Our Favorite Chaga recipe:

Simmer 1 Tbs ground North Spore chaga in six cups water for 20 minutes, or until the water is opaque and resembles black coffee.

North Spore co-owner, Eliah Thanhauser, with a wild chaga conk in mid-coast Maine

North Spore co-owner, Eliah Thanhauser, with a wild chaga conk in mid-coast Maine

Strain the ground out of the water and set aside, grounds may be reused 2 or 3 times (make sure to simmer for extra time or follow the 'looks like black coffee' rule)

Add Maine maple syrup and heavy cream to taste.

Chaga can be served either hot or chilled!

 

Maine is blessed to host one of the most esteemed medicinal mushrooms in the world, Inonotus obliquus, known commonly as chaga. Considered one of the three 'mushrooms of immortality' (alongside reishi and shiitake) chaga has been used for hundreds of years by people living in the Siberian mountain region of northern Russia. It is known to concentrate health-boosting compounds found in living birch trees and, when turned into a tea, makes a delicious and warming beverage known for its use as a preventative medicine.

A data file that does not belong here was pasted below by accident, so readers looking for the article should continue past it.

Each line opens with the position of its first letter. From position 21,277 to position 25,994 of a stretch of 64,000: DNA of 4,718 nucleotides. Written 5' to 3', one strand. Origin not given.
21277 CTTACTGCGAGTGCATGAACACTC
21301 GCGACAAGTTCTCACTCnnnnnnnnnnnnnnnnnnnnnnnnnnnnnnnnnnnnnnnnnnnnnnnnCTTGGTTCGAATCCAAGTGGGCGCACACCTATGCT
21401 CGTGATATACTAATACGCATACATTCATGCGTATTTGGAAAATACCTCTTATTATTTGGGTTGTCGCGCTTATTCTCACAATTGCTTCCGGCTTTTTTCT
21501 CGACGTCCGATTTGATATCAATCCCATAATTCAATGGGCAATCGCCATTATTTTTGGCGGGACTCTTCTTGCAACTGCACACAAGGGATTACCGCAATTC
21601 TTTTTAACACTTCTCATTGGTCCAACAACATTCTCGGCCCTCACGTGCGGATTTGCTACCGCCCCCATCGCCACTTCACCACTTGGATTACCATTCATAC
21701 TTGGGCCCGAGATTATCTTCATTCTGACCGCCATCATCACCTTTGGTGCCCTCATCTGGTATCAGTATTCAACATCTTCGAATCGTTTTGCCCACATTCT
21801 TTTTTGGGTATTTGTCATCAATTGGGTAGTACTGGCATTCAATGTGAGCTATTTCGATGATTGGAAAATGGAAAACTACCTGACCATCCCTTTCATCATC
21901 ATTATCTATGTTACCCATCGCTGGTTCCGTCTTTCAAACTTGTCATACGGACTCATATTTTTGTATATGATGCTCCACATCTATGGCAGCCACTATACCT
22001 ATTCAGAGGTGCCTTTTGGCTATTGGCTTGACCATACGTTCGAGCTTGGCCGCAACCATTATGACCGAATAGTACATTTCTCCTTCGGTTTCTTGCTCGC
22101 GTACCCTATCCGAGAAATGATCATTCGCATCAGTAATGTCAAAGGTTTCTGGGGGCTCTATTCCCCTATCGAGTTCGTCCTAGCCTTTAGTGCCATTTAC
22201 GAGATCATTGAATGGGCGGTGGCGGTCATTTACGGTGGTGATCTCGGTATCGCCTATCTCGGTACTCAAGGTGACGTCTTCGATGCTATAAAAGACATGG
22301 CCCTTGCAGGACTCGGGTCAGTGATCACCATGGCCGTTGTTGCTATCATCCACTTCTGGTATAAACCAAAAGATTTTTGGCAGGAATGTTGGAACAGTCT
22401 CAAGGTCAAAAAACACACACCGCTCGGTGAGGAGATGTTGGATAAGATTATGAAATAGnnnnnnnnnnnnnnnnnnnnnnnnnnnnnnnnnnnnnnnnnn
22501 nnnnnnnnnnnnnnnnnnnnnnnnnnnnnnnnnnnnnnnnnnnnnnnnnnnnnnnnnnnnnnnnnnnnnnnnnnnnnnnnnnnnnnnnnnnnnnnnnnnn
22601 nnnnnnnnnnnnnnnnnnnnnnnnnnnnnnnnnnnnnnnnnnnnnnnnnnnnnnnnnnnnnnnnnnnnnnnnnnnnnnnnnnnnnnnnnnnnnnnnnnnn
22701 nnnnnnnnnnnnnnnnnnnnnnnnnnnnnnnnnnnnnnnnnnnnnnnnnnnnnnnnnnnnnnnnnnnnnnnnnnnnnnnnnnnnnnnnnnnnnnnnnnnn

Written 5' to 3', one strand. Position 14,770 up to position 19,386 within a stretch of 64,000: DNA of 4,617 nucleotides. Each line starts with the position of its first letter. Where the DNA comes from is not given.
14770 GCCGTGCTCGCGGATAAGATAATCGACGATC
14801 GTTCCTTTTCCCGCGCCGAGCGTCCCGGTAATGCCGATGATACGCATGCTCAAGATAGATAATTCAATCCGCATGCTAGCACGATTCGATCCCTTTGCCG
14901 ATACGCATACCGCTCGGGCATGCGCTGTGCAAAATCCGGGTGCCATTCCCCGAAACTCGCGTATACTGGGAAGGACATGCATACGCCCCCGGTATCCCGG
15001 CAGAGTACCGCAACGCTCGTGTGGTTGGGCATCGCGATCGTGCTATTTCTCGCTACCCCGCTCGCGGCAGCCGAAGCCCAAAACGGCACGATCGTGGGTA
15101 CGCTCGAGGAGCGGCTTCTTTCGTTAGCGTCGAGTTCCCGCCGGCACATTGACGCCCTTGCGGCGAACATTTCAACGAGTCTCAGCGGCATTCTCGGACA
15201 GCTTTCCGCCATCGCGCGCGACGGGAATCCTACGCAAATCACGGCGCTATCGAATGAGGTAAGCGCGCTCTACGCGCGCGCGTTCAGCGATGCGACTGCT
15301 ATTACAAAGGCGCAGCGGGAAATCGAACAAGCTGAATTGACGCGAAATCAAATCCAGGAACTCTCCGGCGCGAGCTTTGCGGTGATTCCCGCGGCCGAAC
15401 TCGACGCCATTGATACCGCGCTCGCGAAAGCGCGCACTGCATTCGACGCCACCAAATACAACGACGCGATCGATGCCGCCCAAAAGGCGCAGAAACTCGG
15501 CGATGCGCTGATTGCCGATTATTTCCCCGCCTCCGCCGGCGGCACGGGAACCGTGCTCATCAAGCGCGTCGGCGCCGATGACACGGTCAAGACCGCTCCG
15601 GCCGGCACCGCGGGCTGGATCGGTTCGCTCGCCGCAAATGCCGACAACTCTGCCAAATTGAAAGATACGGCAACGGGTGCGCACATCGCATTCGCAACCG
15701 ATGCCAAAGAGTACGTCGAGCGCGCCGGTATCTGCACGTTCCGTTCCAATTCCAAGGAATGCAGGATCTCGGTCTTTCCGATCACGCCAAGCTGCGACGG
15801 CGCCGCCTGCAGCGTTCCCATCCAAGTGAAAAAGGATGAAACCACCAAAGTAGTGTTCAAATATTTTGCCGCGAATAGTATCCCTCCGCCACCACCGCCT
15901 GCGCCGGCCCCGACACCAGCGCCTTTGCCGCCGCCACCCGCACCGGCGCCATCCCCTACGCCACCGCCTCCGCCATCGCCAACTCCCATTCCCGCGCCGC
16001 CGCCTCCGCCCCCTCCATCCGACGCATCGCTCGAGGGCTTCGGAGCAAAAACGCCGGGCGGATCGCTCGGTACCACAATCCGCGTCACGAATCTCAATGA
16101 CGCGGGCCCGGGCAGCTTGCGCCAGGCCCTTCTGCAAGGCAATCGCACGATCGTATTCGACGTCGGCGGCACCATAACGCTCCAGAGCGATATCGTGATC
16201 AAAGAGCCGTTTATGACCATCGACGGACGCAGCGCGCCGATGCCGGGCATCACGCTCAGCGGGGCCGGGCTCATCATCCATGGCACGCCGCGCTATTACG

North Spore starts by seeking out native chaga conks in the Maine woods. We carefully breakdown the chaga into smaller chunks that we air-dry. When the chaga has hardened and lost its moisture content we grind it using a turn-of-the-century food mill that allows for easy preparation of our tea.

Please check out this website on chaga written by our friend Dr. Kevin Curran, a PhD in molecular biology and professor at The University of San Diego, for more detailed information on the ethnomycology of chaga, medicinal properties, and identification! 

 

You can find our chaga tins at:

The Portland Food Co-op, the Wednesday Farmer's Market in Portland, Crystal Springs Farmer's Market in Brunswick, The Kennebunk Farmer's Market.

Bulk prices are available upon request!